Why retirement matters

August 25, 2016

… and why good financial literacy and capability is key.

By mid-century one in four New Zealanders will be over 65, largely because we are living longer and having fewer children. 

With New Zealand Superannuation (NZ Super) kicking in at 65 and considered to provide a living just above the poverty line, it’s a sobering statistic from the Commission for Financial Capability (CFFC). Tasked with growing New Zealand’s’ financial capability, to help everyone get ahead financially, the Commission encourages people to shape their own futures by saving and investing now.

Understanding financial capability is fundamental to having more people planning and saving their way to a better retirement, says CFFC’s David Boyle GM Investor Education

People should reach their 60s with choices, he says. David shares his insights to the challenges facing retirees today and other ways we can plan for a prosperous future.


Mercer Magazine (MM): What are the challenges facing retirees today?

David Boyle (DB): Most people underestimate how long they are going to live for and, while some realise that they will live longer than say their grandparents, quantifying and subsequently preparing for it is another story. The conversation needs to happen about how much you need to fund this longer, healthier life that you’ll be living. Younger people don’t want to think about it and those closer to retirement are relying on NZ Super, which we are lucky to have, but it probably won’t be enough for most to enjoy the time they have after stopping paid work.

MM: Define financial capability in simple terms.

DB: Financial literacy is learning and understanding financial concepts. Financial capability is putting this knowledge into practice. Literacy and capability go hand-in-hand, but while you can be financially literate you may not be financially capable. Capability is all about the right behaviours that achieve long-term results.

MM: At a recent ageing workforce forum, you highlighted that ‘one in five people of retirement age are still working and that number is set to climb to one in three over the next 15 years’. What are the reasons people keep working, as well as the implications for them, employers and their countries (not just NZ)?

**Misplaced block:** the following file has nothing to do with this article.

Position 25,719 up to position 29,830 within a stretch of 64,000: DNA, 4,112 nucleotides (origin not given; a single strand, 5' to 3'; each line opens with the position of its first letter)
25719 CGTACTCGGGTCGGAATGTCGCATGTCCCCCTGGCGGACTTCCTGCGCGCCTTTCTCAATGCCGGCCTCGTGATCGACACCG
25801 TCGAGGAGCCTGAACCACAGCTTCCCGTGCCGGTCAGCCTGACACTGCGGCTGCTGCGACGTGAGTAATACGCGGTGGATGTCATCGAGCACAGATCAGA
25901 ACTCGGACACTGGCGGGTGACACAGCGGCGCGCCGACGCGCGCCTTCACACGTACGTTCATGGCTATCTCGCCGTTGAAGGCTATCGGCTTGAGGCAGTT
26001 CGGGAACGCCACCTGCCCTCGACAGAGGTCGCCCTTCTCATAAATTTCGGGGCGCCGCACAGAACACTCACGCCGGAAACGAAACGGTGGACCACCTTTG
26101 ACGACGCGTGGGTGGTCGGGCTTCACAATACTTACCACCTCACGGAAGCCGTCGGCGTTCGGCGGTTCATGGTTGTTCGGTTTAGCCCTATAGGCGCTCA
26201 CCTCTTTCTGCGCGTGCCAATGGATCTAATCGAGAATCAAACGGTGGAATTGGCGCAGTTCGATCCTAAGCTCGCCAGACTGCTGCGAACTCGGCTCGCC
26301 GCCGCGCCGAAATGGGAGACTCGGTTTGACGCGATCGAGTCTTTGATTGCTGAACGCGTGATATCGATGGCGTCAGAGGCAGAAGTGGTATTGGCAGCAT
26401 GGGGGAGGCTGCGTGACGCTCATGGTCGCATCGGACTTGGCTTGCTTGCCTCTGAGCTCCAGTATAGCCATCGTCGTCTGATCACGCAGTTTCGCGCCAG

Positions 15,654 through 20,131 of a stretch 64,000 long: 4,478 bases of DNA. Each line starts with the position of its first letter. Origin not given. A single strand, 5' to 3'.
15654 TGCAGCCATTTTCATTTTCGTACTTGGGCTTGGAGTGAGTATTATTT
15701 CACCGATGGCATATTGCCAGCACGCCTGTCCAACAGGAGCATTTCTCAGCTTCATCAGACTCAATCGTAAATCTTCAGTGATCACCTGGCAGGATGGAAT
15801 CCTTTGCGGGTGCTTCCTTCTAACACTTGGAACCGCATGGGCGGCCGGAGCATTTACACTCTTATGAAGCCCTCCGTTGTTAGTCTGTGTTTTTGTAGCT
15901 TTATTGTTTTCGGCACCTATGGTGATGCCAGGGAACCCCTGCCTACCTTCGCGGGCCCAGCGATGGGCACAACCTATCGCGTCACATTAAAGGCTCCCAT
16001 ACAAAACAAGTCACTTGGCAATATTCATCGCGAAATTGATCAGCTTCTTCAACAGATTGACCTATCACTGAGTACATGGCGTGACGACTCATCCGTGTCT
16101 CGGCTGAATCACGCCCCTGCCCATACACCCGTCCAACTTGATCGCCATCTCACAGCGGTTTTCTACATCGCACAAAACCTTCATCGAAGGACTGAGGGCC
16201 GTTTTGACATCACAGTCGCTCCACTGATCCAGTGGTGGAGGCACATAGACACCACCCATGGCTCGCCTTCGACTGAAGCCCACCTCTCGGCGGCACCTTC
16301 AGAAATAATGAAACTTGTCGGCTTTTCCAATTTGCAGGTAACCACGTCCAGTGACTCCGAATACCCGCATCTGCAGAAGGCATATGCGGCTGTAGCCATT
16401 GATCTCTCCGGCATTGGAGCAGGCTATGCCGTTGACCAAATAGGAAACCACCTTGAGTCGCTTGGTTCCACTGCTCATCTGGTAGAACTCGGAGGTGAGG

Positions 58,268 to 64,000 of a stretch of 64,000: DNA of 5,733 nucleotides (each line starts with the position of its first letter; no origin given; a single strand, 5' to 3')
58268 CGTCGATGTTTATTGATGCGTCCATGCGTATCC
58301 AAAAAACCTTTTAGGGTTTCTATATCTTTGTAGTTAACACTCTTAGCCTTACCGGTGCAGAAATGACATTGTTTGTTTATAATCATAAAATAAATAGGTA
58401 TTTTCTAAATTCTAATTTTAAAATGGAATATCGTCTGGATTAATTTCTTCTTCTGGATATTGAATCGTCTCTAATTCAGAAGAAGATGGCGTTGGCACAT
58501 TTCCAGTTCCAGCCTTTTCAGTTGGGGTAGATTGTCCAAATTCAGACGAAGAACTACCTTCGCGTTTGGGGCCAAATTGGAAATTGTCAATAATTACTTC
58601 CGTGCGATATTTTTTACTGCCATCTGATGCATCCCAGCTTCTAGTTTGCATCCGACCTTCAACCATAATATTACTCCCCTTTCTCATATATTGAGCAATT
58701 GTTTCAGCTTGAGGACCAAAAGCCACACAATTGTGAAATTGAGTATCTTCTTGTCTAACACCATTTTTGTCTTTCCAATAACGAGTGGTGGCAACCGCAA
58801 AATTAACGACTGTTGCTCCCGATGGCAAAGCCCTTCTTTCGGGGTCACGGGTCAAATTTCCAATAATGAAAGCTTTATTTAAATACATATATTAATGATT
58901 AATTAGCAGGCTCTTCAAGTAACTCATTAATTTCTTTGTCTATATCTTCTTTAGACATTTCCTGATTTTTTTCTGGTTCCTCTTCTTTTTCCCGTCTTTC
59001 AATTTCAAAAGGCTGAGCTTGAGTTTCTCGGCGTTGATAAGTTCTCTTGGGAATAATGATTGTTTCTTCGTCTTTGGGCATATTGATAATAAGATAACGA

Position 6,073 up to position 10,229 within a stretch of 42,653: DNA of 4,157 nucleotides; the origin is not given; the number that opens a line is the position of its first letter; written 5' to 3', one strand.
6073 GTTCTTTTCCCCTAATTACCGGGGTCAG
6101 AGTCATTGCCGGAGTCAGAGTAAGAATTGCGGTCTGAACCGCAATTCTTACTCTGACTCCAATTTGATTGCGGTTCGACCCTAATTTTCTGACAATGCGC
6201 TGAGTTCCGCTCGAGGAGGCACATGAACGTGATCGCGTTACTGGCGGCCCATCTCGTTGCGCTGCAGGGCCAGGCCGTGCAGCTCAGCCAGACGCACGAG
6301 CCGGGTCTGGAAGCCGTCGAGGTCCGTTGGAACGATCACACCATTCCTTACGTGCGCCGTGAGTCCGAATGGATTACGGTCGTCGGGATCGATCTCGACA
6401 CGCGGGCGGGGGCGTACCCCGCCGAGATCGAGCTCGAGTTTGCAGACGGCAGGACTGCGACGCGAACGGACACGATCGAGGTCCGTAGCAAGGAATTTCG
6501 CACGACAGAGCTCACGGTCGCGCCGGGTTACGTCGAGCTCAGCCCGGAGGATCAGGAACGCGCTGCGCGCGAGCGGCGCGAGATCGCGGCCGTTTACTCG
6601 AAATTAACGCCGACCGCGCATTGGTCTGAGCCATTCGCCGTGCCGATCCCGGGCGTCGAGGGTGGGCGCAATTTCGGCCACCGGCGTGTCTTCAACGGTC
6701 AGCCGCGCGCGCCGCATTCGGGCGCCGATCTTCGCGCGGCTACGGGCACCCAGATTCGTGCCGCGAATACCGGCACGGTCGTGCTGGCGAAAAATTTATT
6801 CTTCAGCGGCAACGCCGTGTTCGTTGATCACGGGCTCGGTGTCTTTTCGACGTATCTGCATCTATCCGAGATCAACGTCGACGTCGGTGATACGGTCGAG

DB: There are those who have to. This could be for a number of reasons, but in an online survey we’re running about half of the participants are saying it’s because of money: they need additional income to support themselves. Some are still paying off mortgages and, particularly in Auckland, this may get worse as house prices are rising and people are buying their homes later in life. Many are also having children later in life, we tend to do everything later these days, retirement is one of those things.

And, there are those who want to. If you are still active, why wouldn’t you? When we are working we have a sense of purpose, we are contributors to our employers, our families and ourselves. It is a great feeling. Most of us also enjoying working because we interact with others; the social aspect is important. 

MM: Is a national conversation required about older people in our workforce?            

DB: Absolutely, and in NZ we have seen the beginnings, but it needs to involve so many more government representatives, employers, industries, individuals and various agencies.

MM: How do you frame that conversation?

DB: It needs to happen across many groups and organisations, but eventually it needs to be a two-way conversation between the employer and the employee.

Employees need to be able to have a conversation in a safe environment where they can talk about their concerns, options, choices – wants and needs, without fear that it will prejudice their position.

Employers need to be able to have a meaningful conversation with employees as early as possible. The difficulty is how do you approach someone early without scaring them off or where there are no options currently, particularly in labour intensive jobs? Early conversations can help with retraining and better planning.


MM: What drives you to challenge people to think about retirement and finances?